Case Studies in Neural Data Analysis

From Computational Neuroscience Series

Case Studies in Neural Data Analysis

A Guide for the Practicing Neuroscientist

By Mark A. Kramer and Uri T. Eden

A practical guide to neural data analysis techniques that presents sample datasets and hands-on methods for analyzing the data.
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A practical guide to neural data analysis techniques that presents sample datasets and hands-on methods for analyzing the data.

As neural data becomes increasingly complex, neuroscientists now require skills in computer programming, statistics, and data analysis. This book teaches practical neural data analysis techniques by presenting example datasets and developing techniques and tools for analyzing them. Each chapter begins with a specific example of neural data, which motivates mathematical and statistical analysis methods that are then applied to the data. This practical, hands-on approach is unique among data analysis textbooks and guides, and equips the reader with the tools necessary for real-world neural data analysis.

The book begins with an introduction to MATLAB, the most common programming platform in neuroscience, which is used in the book. (Readers familiar with MATLAB can skip this chapter and might decide to focus on data type or method type.) The book goes on to cover neural field data and spike train data, spectral analysis, generalized linear models, coherence, and cross-frequency coupling. Each chapter offers a stand-alone case study that can be used separately as part of a targeted investigation. The book includes some mathematical discussion but does not focus on mathematical or statistical theory, emphasizing the practical instead. References are included for readers who want to explore the theoretical more deeply. The data and accompanying MATLAB code are freely available on the authors' website. The book can be used for upper-level undergraduate or graduate courses or as a professional reference.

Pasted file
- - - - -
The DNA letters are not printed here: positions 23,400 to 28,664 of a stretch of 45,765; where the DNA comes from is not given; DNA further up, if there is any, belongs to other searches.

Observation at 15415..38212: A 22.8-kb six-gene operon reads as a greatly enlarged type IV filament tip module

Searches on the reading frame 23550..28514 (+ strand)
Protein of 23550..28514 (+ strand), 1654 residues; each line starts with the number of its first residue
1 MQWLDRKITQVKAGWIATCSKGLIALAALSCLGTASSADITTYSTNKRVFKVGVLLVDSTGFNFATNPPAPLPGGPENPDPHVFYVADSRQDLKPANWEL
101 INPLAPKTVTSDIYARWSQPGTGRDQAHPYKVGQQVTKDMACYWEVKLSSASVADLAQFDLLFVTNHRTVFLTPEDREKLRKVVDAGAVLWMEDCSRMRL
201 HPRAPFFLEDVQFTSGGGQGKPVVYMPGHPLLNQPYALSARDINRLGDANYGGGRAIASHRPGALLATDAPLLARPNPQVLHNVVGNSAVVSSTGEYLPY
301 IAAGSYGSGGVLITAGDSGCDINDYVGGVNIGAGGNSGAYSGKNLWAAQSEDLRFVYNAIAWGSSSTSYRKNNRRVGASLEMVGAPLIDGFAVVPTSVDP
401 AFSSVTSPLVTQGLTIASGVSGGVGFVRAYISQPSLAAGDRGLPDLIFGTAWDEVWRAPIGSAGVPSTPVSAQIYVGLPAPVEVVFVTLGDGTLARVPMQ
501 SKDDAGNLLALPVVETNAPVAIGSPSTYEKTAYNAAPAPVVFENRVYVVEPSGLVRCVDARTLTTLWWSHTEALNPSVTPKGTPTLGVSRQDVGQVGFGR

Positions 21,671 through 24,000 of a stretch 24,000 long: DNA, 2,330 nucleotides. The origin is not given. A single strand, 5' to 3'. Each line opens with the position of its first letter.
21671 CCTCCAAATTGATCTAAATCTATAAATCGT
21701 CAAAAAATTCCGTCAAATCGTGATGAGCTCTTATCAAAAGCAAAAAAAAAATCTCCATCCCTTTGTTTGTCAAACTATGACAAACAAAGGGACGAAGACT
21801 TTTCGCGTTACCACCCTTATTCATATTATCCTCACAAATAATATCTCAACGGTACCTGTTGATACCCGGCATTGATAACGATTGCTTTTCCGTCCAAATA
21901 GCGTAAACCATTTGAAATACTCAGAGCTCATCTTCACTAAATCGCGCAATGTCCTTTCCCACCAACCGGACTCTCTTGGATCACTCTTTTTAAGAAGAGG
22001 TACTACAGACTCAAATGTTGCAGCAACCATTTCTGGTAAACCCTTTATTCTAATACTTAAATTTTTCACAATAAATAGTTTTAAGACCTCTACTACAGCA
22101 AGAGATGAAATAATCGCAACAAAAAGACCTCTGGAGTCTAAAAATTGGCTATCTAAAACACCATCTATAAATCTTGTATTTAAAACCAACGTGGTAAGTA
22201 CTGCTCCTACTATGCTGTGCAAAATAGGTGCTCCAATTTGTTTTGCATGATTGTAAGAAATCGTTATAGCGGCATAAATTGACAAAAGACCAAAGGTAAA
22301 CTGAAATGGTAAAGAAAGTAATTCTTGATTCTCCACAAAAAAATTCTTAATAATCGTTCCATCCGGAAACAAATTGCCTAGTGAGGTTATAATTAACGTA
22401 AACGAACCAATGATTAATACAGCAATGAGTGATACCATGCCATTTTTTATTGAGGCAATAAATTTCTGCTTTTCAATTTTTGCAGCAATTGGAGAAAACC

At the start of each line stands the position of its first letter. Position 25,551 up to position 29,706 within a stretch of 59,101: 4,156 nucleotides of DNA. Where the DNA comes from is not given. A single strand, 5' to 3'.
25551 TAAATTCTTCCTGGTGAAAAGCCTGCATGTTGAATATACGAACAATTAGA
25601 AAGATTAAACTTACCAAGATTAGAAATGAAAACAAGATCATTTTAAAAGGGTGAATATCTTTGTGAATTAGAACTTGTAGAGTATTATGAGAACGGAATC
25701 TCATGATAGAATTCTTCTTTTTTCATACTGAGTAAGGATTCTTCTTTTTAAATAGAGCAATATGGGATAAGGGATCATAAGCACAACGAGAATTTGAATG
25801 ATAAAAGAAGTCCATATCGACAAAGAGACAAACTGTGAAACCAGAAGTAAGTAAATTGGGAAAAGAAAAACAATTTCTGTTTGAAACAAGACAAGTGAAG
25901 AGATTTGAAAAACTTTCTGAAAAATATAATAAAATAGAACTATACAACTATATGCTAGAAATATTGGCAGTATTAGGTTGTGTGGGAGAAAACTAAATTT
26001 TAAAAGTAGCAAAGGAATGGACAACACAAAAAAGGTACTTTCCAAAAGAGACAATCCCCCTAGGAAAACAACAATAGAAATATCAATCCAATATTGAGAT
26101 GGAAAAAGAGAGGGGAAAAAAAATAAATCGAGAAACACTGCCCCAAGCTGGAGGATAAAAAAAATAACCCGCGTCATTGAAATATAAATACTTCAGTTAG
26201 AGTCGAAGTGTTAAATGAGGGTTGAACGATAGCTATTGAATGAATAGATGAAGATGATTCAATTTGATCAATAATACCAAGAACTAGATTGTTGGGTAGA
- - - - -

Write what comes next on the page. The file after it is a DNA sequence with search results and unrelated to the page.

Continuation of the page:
A version of this textbook with all of the examples in Python is available at


$60.00 X ISBN: 9780262529372 384 pp. | 7 in x 9 in 137 color illus.


  • The advancement of large-scale recording techniques have created a deluge of data that needs to be appropriately analyzed and interpreted. This volume comes at the right time and will certainly be a desk-companion for many neurophysiologists trying to make sense of complex data.

    György Buzsáki

    Biggs Professor of Neuroscience, NYU; author of Rhythms of the Brain

  • No one knows what the future of neuroscience will bring, but it seems certain that ever increasing amounts of complex data will be one of its hallmarks. Kramer and Eden address an important need by offering an accessible, systematic hands-on approach to data analysis. This unique and invaluable book will be greatly appreciated by everyone who faces the tough analytic challenges of modern neuroscience.

    Olaf Sporns

    Distinguished Professor, Indiana University; author of Networks of the Brain and Discovering the Human Connectome

  • Case Studies in Neural Data Analysis by Mark Kramer and Uri Eden is a significant contribution to the neuroscience and statistics literatures. By combining actual data analysis problems with the essential statistics and mathematics, Kramer and Eden take the experimental neuroscientist from having no MATLAB programming experience to being able to apply in a principled manner the most commonly used neuroscience data analysis methods. The book's clear pedagogical format makes it readily accessible to undergraduates, graduate students, postdoctoral fellows, and principal investigators. Case Studies in Neural Data Analysis is a must-read for experimental neuroscientists as well as for anyone outside of neuroscience (statisticians, physicists, computer scientists, and engineers) wishing to learn about neuroscience data analysis problems and methods.

    Emery N. Brown

    Edward Hood Taplin Professor of Medical Engineering, Institute for Medical Engineering and Science, MIT; Professor of Computational Neuroscience, Picower Institute for Learning and Memory, MIT; Department of Brain and Cognitive Sciences, MIT